Moscow, Malevich and Saddam Hussein

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Sometimes I just reject art that’s difficult, but sometimes it makes me want to think and dig all the harder. Dig I did for Nick Muellner’s “Moscow Plastic Arts” photos at Arcadia University Art Gallery.

The photographs are construction related–brutish concrete blocks, bricks, haphazardly layed out squares for concrete pours, bags of cement, upside down utility buckets, improbably stacked lumber or other material, etc. All were taken in Moscow in 2003 and 2005 by the Ithaca-based artist.

The delicate tints add an otherworldly glow to these images; the manilla paper on which the photos are printed seem nostalgic, like dusty archive files. The aesthetics of these material choices oppose the brutishness of the photographed objects, which land with a Minimalist, anti-gestural thud. The art historical references turn leaden concrete blocks into Suprematist Soviet thankas (see top image).

Many of the pictures suggest grand public works (see steps below). The arrangement of some of the objects suggest fallen bodies and lopped off heads (see images right above and to the left). I immediately thought of the statue of Saddam Hussein being toppled from its pedestal. And indeed, the notes discuss the political battles following the Bolshevik revolution over which public statues from the past must be destroyed, which preserved.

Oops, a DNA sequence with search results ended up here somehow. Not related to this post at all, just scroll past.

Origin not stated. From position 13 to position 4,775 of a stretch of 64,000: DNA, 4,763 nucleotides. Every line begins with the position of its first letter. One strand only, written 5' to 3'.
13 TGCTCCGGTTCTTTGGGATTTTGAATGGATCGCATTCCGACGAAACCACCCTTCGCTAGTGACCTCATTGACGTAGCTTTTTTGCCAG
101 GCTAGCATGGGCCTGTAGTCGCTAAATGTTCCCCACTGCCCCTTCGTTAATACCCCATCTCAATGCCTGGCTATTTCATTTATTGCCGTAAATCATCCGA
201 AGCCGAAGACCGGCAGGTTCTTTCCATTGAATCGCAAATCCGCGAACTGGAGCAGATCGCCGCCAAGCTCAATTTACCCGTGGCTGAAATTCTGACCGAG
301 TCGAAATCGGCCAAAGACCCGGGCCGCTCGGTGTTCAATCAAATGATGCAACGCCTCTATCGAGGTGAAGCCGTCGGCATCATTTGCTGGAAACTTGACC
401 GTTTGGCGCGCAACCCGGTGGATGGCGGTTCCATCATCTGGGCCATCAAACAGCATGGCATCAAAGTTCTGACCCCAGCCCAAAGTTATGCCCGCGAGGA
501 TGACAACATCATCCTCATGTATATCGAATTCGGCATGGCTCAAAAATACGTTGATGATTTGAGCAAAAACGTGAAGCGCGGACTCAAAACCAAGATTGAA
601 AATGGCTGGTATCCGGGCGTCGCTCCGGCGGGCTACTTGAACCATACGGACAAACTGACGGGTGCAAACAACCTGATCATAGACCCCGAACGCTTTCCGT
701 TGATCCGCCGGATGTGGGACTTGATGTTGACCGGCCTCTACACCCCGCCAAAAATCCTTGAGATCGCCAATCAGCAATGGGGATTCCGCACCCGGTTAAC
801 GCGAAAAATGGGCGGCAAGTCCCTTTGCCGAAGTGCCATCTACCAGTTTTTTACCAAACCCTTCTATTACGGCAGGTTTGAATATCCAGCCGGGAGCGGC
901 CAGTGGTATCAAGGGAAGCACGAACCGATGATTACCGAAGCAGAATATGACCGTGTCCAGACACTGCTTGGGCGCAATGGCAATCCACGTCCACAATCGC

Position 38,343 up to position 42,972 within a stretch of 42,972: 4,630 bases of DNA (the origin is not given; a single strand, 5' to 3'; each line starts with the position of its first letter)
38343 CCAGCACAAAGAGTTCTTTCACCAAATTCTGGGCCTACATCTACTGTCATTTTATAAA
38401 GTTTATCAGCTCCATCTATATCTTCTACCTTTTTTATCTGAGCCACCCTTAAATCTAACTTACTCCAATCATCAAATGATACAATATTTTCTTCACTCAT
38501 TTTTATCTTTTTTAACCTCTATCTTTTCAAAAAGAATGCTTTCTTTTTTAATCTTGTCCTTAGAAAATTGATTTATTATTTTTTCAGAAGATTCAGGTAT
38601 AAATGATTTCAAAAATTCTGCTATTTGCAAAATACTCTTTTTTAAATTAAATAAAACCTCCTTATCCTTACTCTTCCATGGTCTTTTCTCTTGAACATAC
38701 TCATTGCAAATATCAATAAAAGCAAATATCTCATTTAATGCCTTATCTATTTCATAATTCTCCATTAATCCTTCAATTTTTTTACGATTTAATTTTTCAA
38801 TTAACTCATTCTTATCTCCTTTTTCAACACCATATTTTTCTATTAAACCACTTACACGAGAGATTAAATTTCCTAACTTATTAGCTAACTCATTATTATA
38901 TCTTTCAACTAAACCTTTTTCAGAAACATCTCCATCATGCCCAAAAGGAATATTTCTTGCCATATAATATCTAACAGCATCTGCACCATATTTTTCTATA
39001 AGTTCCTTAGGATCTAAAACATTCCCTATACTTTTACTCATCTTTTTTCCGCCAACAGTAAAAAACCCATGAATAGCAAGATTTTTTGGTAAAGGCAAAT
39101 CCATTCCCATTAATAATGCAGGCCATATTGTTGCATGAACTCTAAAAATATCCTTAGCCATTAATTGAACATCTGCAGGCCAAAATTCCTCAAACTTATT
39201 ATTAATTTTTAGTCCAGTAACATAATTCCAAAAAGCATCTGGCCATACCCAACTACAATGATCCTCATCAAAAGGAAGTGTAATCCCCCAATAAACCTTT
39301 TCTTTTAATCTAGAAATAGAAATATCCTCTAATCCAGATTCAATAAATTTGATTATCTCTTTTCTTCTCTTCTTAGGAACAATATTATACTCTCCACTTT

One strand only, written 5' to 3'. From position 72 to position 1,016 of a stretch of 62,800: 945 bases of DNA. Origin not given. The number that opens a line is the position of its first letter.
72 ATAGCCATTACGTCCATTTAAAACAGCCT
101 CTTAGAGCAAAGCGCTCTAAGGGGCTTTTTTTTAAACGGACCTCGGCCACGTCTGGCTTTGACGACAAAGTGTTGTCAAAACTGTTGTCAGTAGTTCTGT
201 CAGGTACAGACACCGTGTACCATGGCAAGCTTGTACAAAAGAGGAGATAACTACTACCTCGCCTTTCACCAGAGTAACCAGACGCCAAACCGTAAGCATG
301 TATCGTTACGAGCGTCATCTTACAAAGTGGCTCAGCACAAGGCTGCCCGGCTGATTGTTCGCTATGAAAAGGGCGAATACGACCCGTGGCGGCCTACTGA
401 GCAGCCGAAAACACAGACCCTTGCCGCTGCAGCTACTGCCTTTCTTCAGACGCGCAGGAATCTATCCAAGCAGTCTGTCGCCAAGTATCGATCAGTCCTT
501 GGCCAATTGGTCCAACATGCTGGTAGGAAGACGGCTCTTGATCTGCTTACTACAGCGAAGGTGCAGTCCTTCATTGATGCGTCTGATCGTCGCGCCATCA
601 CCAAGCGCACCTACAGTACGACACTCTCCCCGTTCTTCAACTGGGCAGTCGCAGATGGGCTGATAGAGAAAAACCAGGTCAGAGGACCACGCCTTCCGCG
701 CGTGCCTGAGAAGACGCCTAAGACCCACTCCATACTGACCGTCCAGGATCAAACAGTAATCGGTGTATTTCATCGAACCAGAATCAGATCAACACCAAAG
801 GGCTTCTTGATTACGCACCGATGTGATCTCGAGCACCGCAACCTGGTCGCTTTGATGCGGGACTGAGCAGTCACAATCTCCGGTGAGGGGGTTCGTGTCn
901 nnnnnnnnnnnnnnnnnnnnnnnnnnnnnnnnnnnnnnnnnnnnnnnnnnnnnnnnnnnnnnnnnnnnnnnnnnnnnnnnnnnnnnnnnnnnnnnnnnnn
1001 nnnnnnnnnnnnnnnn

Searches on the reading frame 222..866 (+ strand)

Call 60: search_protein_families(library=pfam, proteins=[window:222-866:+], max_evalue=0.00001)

The whole enterprise drips with Post-Modern cynicism and jokiness. After all, Muellner never shows his hand on what or who he admires. He’s more about what he sees as human shortcomings–politics, the self-delusion of the state rewriting its own history and abandoning the past, the heroic Social Realist vocabulary of the worker’s state in disarray.

I’m not sure everyone will like this show. But I did. Plus I liked taking home my free little catalog, also printed on manilla stock (only one to a person, the sign said). The exhibit runs until Dec. 18.

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